Tuesday, December 15, 2015
America is obsessed with standardization.
Let’s make everything the same – neat and uniform.
It’s ironic coming from a country that’s always been so proud of its rugged individualism.
But look almost anywhere in the US of A, and you’ll see a strip mall with almost all of the same stores and fast food restaurants selling the same crusty burgers and fries left waiting for the consumer under a heat lamp.
Somehow this has become THE model for public education, as well. Corporations have convinced our lawmakers that the disposable franchise business schematic is perfect to increase student learning.
That’s where we got the idea for Common Core. All schools should teach the same things at the same times in the same ways.
It’s been a horrendous failure.
But this article isn’t about the Common Core per se. It isn’t about how the Core is unpopular, expensive, developmentally inappropriate, created by non-experts or illegal. It’s about the very idea of national academic standards. After all, if the Core is flawed, one might suggest we simply fix those flaws and institute a better set of national standards. I contend that this would be a failure, too.
The problem with standardization is that it forces us to make uniform choices. In situation A, we always do THIS. In Situation B, we always do THAT. There are some areas where this is a good thing, but education is not one of them.
For instance, we can all agree that children need to read books, but what kind of books? Should they read mostly fiction or nonfiction? Should books be limited by subjects or should they be chosen by interest?
Should they be ebooks or hardcopies? Should they be organized by grade level or an individual’s reading level?
These are decisions that are best made in class by the teacher. However, when we write national standards, we’re taking away educators’ autonomy and giving it to some nameless government entity. This isn’t smart. Teachers are the scientists of the classroom. They can use their observational skills to determine what a child needs and how best to meet those needs. If we remove this, we’re forced to guess what hypothetical children will need in hypothetical situations. Even under the best of circumstances, guesses will not be as good as empiricism.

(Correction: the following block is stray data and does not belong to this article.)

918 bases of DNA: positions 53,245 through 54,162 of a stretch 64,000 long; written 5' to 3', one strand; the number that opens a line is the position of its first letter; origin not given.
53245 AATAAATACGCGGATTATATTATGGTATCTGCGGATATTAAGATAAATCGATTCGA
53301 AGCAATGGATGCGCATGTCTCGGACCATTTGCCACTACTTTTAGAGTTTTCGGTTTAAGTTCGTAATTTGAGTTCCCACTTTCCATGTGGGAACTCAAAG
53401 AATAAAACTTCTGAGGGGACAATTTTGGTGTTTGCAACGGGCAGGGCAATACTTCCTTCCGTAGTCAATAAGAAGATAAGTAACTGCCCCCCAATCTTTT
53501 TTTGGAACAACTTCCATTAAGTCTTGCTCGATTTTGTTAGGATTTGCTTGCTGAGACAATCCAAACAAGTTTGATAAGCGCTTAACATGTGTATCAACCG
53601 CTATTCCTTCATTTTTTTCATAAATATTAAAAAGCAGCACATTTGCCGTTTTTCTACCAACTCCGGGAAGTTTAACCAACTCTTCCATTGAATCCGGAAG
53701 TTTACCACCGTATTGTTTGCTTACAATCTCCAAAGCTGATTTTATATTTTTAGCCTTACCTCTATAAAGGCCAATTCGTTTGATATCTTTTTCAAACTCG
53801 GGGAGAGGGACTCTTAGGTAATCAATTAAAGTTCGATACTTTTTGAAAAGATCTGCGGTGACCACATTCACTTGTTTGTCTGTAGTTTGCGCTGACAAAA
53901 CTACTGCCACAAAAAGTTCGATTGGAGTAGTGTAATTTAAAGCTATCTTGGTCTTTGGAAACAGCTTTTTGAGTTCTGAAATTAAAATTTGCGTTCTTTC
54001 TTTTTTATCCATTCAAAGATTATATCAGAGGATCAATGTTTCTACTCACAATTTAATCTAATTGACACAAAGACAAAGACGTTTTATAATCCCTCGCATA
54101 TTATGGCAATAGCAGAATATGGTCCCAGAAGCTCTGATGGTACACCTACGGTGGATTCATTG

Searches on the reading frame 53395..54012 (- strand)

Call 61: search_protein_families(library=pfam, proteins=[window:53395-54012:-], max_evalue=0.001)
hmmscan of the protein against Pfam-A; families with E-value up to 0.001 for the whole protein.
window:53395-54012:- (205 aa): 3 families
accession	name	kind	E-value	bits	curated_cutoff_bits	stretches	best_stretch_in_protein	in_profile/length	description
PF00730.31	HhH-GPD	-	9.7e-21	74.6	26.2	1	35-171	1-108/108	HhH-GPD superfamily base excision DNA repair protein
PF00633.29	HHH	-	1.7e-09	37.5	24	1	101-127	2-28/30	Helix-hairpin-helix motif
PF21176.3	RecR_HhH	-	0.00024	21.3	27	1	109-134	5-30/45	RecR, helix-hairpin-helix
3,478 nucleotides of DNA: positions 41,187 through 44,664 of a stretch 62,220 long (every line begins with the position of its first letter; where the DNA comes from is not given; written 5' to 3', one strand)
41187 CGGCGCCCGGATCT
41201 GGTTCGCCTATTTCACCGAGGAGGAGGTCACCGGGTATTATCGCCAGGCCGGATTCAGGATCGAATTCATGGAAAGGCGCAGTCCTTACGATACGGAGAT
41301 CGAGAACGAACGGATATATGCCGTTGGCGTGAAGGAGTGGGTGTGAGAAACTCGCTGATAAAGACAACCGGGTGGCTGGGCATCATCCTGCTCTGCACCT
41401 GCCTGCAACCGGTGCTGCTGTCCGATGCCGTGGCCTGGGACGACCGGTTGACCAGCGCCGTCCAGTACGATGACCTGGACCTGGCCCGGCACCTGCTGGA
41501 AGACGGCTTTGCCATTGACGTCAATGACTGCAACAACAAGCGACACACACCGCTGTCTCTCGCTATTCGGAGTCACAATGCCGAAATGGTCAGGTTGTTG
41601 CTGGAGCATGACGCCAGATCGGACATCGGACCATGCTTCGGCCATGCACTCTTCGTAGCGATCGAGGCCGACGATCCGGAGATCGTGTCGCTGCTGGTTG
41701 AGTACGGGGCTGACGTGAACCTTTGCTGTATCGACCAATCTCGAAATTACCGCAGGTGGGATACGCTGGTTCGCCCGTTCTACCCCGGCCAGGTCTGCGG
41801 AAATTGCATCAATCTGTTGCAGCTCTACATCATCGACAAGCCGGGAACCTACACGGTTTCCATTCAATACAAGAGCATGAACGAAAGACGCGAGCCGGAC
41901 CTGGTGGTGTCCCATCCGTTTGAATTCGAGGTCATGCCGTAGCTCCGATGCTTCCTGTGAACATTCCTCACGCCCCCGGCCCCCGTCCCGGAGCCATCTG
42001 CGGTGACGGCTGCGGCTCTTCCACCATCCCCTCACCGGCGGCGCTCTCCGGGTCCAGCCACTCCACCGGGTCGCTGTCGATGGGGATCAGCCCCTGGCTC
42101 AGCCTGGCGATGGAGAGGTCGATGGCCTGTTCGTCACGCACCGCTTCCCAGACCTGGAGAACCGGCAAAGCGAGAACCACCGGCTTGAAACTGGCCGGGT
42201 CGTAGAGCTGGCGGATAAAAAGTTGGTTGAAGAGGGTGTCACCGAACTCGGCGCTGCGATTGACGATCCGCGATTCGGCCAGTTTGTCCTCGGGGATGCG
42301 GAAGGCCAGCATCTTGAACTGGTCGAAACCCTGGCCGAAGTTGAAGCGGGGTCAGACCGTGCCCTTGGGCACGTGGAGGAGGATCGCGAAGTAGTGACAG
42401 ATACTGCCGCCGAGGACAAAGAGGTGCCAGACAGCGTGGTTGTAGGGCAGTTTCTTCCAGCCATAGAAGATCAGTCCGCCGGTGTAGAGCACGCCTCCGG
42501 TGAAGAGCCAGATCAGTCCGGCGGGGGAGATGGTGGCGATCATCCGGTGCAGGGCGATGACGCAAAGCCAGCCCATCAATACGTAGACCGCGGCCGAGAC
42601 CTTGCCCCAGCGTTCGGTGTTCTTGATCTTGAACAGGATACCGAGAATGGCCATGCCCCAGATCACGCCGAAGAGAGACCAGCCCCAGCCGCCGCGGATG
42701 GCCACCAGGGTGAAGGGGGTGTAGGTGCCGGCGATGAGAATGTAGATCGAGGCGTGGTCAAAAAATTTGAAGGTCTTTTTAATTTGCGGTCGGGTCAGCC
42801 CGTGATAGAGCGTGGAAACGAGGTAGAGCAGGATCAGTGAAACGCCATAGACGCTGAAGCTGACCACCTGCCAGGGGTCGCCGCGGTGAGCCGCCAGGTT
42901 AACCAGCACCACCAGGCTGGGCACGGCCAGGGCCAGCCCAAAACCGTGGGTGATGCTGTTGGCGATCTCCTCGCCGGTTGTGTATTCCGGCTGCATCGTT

But, some will say, standards should be broad. They shouldn’t determine what children will learn in detail. They just set a framework. For instance, they’ll detail that all children should learn how to add and subtract. All children will learn how to read and write.
There is some truth to this. We can all agree to a basic framework of skills children need before graduation. However, if the framework is this broad, is it even necessary?
Do you really think there are any public schools in this country that don’t attempt to teach adding and subtracting? Are there any schools that don’t teach reading and writing?
I doubt such educational institutions exist, and even if they did, you wouldn’t need national academic standards to change them. By any definition, they would be cheating their students. If the community found out this was going on, voters would make sure things changed.
What about evolution, someone asks. This is a central scientific concept vital to a modern understanding of the field that in many places isn’t being taught in our public schools. Don’t we need national standards to ensure things like evolution are part of the curriculum?
The short answer is no.
For a moment, let me remove my ban on talking about Common Core – our current attempt at national standards. Some people defend the Core with this same argument. However, it should be noted that the Core has no science and history standards. It does nothing to ensure evolution is taught in schools.
But could we ever have standards that did ensure evolution was taught? Yes, we could.
Why don’t we? Why doesn’t Common Core explicitly address this? Because enacting such standards would take political power of a sort that doesn’t exist in this country. Too many voters oppose it. No state or federal legislature would be able to pass it.
But let’s assume for a moment that the political stars had aligned, and we could get lawmakers to vote for this. Why would they need to? This is a central theory to so many fields of science. Do we need an act of Congress to make sure all schools teach about gravity? Do we need one for Nuclear force? Friction?